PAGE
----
How Twitter Reacted to the #Brexit Vote

EU Referendum Brexit Results Remain Leave Bloomberg
Credit: Bloomberg

Today, the United Kingdom voted to leave the EU in a national referendum known as the Brexit (portmanteau of British and exit) vote. The decision to leave was close: 51.9% (leave) and 48.1% (remain). Costing Naturally, Twitter reacted to the outcome in three ways:

[Note: You can see votes by region at Bloomberg and David Cameron’s resignation speech]
  1. Sensationalism: Children of Men (2 embedded tweets)
The 2006 movie is quite good and captures the tensions we have seen in European and American politics over the last 10 years. (Children of Men trailer)
2. Pleading: Lindsay Lohan
 Lohan, who is working on her first music album in several years, pleaded with the UK to remain:
3. The voice of calm: Mark Carney
Mark Carney, Governor of the Bank of England (think head of U.S. Treasury), emphasized the amount of planning around this scenario before this vote. Accordingly, the Irish-Canandian said:
“The capital requirements of our largest banks are now ten times higher than before he financial crisis and the Bank of England has tested those banks against scenarios far more severe than the ones our country currently faces. As a result of these actions, UK banks have raise over £130 billion of new capital and now have more than £600 billion of high quality liquid assets.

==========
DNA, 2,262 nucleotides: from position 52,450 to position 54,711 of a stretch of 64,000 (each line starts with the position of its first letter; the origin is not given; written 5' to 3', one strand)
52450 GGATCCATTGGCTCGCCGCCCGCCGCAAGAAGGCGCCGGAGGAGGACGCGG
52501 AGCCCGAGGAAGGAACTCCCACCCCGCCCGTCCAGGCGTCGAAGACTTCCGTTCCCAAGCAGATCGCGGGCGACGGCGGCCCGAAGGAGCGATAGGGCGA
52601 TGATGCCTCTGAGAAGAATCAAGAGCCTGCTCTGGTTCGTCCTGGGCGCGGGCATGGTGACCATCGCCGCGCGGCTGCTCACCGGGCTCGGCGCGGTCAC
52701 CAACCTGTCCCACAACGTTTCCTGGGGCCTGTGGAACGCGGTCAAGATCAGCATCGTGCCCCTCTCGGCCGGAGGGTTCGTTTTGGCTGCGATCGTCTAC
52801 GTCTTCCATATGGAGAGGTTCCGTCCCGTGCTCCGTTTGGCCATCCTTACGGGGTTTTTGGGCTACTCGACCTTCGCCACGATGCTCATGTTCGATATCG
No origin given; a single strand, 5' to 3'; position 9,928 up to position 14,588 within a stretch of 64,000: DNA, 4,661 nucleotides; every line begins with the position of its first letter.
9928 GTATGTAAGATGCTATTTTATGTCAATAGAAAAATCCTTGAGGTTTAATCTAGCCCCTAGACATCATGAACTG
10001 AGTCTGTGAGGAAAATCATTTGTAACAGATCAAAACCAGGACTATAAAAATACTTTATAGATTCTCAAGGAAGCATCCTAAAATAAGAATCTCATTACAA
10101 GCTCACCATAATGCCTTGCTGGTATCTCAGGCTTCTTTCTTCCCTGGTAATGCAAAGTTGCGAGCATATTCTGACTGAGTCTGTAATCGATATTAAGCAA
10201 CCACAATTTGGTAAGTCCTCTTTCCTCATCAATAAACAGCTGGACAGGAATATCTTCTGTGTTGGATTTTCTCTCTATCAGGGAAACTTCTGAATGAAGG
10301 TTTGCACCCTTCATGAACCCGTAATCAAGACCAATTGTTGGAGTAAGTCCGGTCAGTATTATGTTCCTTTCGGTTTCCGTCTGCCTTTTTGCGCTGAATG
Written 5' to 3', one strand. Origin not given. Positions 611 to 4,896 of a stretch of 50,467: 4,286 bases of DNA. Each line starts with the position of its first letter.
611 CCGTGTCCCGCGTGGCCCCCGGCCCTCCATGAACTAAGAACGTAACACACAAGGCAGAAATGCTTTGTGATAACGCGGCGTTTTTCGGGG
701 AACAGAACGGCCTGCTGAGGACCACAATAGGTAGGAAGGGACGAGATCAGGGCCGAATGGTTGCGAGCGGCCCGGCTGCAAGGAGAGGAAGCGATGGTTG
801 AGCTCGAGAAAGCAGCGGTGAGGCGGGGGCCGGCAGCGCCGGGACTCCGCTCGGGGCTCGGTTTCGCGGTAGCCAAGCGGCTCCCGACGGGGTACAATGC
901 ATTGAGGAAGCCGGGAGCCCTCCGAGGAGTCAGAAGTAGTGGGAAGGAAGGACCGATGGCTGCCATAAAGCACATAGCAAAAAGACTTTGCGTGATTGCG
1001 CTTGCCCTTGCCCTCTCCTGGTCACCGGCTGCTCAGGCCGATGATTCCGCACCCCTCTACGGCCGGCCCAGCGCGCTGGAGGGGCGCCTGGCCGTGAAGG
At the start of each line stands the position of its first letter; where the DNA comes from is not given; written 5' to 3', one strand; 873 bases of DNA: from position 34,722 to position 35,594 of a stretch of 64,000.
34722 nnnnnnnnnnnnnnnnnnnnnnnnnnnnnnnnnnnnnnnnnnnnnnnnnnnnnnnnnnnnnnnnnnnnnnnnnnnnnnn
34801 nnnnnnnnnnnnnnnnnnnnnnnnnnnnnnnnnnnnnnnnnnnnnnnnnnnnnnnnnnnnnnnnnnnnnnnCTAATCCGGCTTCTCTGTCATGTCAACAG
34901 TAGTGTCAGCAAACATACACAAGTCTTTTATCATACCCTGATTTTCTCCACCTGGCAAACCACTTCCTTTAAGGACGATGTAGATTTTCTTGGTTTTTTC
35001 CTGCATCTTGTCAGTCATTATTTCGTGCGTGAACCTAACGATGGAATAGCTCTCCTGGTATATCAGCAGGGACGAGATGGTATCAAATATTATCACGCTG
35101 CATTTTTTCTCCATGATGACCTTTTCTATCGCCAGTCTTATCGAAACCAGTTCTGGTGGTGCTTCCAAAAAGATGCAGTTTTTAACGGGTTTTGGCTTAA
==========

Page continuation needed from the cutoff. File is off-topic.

So why does this matter? Well, that substantial capital and huge liquidity gives banks the flexibility they need to continue to lend to UK businesses and households even during challenging times.”
You can watch his full remarks on the BBC below:
How did the UK vote?
The vote divided the British electorate nearly in half. Northerners voted nearly unanimously to stay whereas southerners opted to leave the European experiment.
Brexit Votes, by region
EU Referendum Brexit Voting Results by Region Bloomberg.png
Credit: Bloomberg
British Pound to U.S. Dollar exchange
Pound versus Dollar exchange after Brexit Results Bloomberg.png
Credit: Bloomberg

What happens next? Here is the BBC’s take:

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